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TDF-Based PrEP Associated With Increased Risk of Kidney Adverse Events, Review Finds


According to a review, few individuals initiating tenofovir disoproxil fumarate (TDF)–based HIV pre-exposure prophylaxis (PrEP) experienced clinically significant kidney impairment, although the risk was increased.

Among patients with HIV receiving tenofovir disoproxil fumarate (TDF)–based HIV pre-exposure prophylaxis (PrEP), risk of kidney-related adverse events (AEs) was increased but generally mild, according to a review published in Lancet HIV.

In 2015, World Health Organization (WHO) guidelines recommended offering once-daily TDF-based oral PrEP to individuals at substantial risk of contracting HIV, noting that the treatment was safe and well tolerated. Later in 2017, the WHO updated its guidelines, adding the recommendation for clinicians to measure creatinine clearance at PrEP initiation and at intervals during treatment.

However, past reviews found mixed results, with some studies demonstrating significantly increased kidney AE risk among individuals using TDF-based PrEP and others not.

To better understand the relationship between the treatment and kidney AE risk, the authors conducted a systematic review and meta-analysis, in addition to an individual participant data meta-analysis (IPDMA), both regarding kidney function among TDF-based PrEP users.

The meta-analysis included 11 randomized controlled trials (RCTs) containing data on AEs related to kidney function among 13,523 patients.

It found that use of TDF-based PrEP was associated with increased risk of grade 1 and higher kidney AEs (odds ratio [OR], 1.49; 95% CI, 1.22-1.81; I2 = 25%), which included an elevation of all serum creatinine levels by 1.1 to 1.3 times the upper limit of typical levels.

Risk of grade 2 and higher kidney AEs was also increased with TDF-based PrEP use (OR, 1.75; 95% CI, 0.68-4.49; I2 = 0%). However, the association was not statistically significant and events were rare, with 13 of 6764 in the intervention group and 6 of 6782 in the control group experiencing AEs.

In this category, serum creatinine levels increased by between 1.3 and 1.8 times the upper limit of typical levels, or between 1.3 and 1.5 times baseline value of the patient. Additionally, creatinine clearance dropped to less than 90 mL/min, or decreased by between 10% and 30% the patient’s baseline value.

The IPDMA included data on 18,676 individuals from 15 countries. The authors noted that a small amount (0.42%) had an estimated baseline creatinine clearance of less than 60 mL/min.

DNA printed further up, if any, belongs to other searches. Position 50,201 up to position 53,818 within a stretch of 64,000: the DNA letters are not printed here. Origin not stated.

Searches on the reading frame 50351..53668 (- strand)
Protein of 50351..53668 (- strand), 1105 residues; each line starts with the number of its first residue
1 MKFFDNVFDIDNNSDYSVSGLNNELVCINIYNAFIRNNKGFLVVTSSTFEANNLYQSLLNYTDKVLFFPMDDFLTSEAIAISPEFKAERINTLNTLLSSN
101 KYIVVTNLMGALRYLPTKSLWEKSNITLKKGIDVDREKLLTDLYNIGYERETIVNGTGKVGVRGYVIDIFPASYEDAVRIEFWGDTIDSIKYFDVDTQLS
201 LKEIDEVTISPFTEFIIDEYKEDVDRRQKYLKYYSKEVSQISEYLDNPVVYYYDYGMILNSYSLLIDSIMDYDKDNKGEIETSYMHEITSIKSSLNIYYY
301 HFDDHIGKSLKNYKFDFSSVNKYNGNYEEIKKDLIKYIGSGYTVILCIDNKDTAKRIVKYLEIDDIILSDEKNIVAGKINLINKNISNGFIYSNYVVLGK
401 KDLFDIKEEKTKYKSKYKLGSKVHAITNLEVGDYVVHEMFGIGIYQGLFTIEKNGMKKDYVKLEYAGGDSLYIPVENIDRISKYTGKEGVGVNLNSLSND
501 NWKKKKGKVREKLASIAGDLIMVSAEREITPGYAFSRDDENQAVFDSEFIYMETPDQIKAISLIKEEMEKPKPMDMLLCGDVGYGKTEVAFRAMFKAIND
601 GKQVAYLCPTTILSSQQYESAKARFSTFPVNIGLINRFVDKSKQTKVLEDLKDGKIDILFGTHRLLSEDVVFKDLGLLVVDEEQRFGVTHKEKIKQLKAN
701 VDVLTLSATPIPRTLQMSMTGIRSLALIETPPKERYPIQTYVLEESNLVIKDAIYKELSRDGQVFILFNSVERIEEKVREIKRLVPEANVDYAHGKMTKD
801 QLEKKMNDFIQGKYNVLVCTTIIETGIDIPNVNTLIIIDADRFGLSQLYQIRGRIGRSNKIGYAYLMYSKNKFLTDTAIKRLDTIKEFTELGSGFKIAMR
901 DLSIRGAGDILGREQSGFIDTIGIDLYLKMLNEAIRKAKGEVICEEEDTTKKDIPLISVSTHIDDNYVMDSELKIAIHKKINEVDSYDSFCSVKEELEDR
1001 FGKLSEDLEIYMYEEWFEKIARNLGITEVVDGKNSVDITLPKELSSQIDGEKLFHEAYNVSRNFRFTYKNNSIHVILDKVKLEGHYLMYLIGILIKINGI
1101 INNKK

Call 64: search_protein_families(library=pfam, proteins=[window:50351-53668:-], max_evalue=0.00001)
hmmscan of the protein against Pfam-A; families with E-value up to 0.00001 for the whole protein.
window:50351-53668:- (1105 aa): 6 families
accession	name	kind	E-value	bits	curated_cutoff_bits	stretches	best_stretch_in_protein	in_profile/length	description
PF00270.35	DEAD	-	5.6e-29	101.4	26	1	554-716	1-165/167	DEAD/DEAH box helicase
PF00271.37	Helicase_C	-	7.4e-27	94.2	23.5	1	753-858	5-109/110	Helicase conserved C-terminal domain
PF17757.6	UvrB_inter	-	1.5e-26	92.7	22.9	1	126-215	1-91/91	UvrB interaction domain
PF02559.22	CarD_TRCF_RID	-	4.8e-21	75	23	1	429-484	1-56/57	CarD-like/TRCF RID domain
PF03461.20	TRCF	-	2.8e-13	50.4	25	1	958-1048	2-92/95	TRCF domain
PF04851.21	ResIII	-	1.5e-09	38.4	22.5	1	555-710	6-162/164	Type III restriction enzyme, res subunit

From this sample, data of 14,368 participants were included in a longitudinal analysis, which found that 349 (2.43%) participants experienced kidney function impairment following PrEP initiation.

Kidney AE risk was also found to increase proportionally with age. Creatinine clearance decline was associated with older age, baseline clearance between 60 and 89.99 mL/min (adjusted HR [aHR], 8.49; 95% CI, 6.44-11.20), and baseline clearance of less than 60 mL/min (aHR, 20.83; 95% CI, 12.83-33.82).

According to the authors, this indicates an increased frequency of creatinine clearance monitoring in older patients, and decreased frequency in younger patients.

Overall, few individuals initiating TDF-based PrEP experienced clinically significant kidney AEs.

The amount of patients lost to follow-up, lack of PrEP adherence data, potential survivor bias based on the higher proportion of men included in the research, and inability to determine a dose-response relationship between PrEP use and kidney function were listed as limitations.

“A more focused monitoring schedule has been suggested by WHO in the updated PrEP guidance, which might aid in reducing barriers to the implementation and scale-up of oral PrEP services,” the authors noted.


Schaefer R, da Costa Leite PHA, Silva R, et al. Kidney function in tenofovir disoproxil fumarate-based oral pre-exposure prophylaxis users: a systematic review and meta-analysis of published literature and a multi-country meta-analysis of individual participant data. Lancet HIV. Published online March 7, 2022. doi:10.1016/S2352-3018(22)00004-2

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